Another year has gone by … FBT Year Ends on 31 March – what you need to do

The 2019 FBT year ends on 31 March 2019. (Really?) Yes, that date is not an error as the Fringe benefits tax (FBT) year runs from April to March (unlike the Australian tax year which runs from July to June). It can be confusing at times.

What is FBT?

FBT is the short form for Fringe Benefits Tax. It is a tax imposed on employers who provide certain fringe benefits they provide to their employees, including their employees’ family and associates. The most common FBT benefits provided by employers are the used of cars or utes and entertainment. Click here to see what ATO says about FBT.

Car Fringe Benefits

A car fringe benefit is deemed to have occurred if a car is garaged or kept at or near a place of residence of the employee or associate.  Therefore, if vehicles are not kept at the business premise overnight and are taken home by employees, even if this is for security reasons, a fringe benefit has been provided.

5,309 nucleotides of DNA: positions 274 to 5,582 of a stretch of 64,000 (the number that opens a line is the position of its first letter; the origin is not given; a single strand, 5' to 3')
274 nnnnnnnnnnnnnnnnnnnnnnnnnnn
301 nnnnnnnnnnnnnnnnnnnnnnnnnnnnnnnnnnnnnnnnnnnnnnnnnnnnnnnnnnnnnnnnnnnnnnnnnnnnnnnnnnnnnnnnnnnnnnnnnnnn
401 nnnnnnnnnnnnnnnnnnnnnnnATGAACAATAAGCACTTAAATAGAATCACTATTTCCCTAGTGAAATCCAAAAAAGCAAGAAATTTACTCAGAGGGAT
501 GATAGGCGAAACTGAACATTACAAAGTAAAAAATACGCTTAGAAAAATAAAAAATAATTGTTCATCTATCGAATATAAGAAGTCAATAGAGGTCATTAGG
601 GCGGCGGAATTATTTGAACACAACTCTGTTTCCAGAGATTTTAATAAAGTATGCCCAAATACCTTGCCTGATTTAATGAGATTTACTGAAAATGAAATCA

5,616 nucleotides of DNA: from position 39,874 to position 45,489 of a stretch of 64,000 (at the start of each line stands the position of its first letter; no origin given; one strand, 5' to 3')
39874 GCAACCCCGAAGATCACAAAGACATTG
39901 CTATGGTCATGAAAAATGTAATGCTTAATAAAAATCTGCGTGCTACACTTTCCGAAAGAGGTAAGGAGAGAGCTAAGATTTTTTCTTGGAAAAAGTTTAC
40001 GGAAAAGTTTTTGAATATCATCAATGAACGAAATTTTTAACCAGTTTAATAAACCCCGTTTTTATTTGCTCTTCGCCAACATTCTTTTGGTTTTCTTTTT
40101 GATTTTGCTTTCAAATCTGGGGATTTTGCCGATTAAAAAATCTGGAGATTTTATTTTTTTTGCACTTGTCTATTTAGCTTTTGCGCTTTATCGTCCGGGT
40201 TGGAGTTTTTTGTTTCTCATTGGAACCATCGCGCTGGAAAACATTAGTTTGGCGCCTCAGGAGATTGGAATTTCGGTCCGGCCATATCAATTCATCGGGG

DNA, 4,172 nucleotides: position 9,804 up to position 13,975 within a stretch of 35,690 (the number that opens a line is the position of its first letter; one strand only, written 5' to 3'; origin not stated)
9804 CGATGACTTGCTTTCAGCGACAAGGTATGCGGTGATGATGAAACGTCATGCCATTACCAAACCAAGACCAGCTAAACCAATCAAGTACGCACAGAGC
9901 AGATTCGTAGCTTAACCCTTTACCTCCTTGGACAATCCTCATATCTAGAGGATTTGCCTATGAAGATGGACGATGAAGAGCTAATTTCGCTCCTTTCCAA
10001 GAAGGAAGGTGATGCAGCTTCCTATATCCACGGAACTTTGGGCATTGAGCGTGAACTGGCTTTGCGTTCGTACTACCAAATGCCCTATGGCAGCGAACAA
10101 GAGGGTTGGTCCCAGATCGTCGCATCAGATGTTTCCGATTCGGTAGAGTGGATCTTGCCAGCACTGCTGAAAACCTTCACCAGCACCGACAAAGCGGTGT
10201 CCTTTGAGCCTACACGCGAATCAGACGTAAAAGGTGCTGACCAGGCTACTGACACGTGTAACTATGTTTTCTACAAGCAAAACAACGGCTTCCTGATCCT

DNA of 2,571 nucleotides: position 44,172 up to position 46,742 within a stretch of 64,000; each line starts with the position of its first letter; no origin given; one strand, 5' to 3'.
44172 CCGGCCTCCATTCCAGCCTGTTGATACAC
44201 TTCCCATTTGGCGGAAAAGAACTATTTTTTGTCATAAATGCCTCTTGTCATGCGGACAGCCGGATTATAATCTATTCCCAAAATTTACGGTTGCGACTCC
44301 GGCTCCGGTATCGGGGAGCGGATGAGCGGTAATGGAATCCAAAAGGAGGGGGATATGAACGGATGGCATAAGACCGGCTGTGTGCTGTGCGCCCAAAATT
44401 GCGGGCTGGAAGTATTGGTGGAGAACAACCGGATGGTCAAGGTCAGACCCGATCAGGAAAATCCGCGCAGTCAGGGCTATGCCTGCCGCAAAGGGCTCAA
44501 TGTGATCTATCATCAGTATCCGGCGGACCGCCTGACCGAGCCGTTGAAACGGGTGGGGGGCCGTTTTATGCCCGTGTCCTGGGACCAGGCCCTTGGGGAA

What you need to do if you have Car Fringe Benefits?

All employers providing car fringe benefits, including the use of a commercial vehicle such as a ute, need to ensure that the odometer reading is taken on 31 March 2019.  Other information will need to be provided to determine the value of the benefit provided which can usually be obtained from your accounting records however the odometer readings should be taken as close to 31 March as possible.

Any exemptions available?

There are some FBT exemptions available to employers that may reduce or eliminate an FBT liability. It is important to understand when an exemption may apply and that you have the necessary paperwork needed to support the exemption. The two most commonly used FBT exemptions are:

  1. Minor benefits exemption – very important that benefit is less than $300 and benefit is provided infrequently and irregularly
  2. Exempt Motor Vehicle exemption – commonly known as ute or commercial vehicle exemption.

Other exemptions may be available for your business – see the ATO’s page for the list of exemptions available.

If you would like more information on FBT and FBT exemptions that may apply, please contact our office.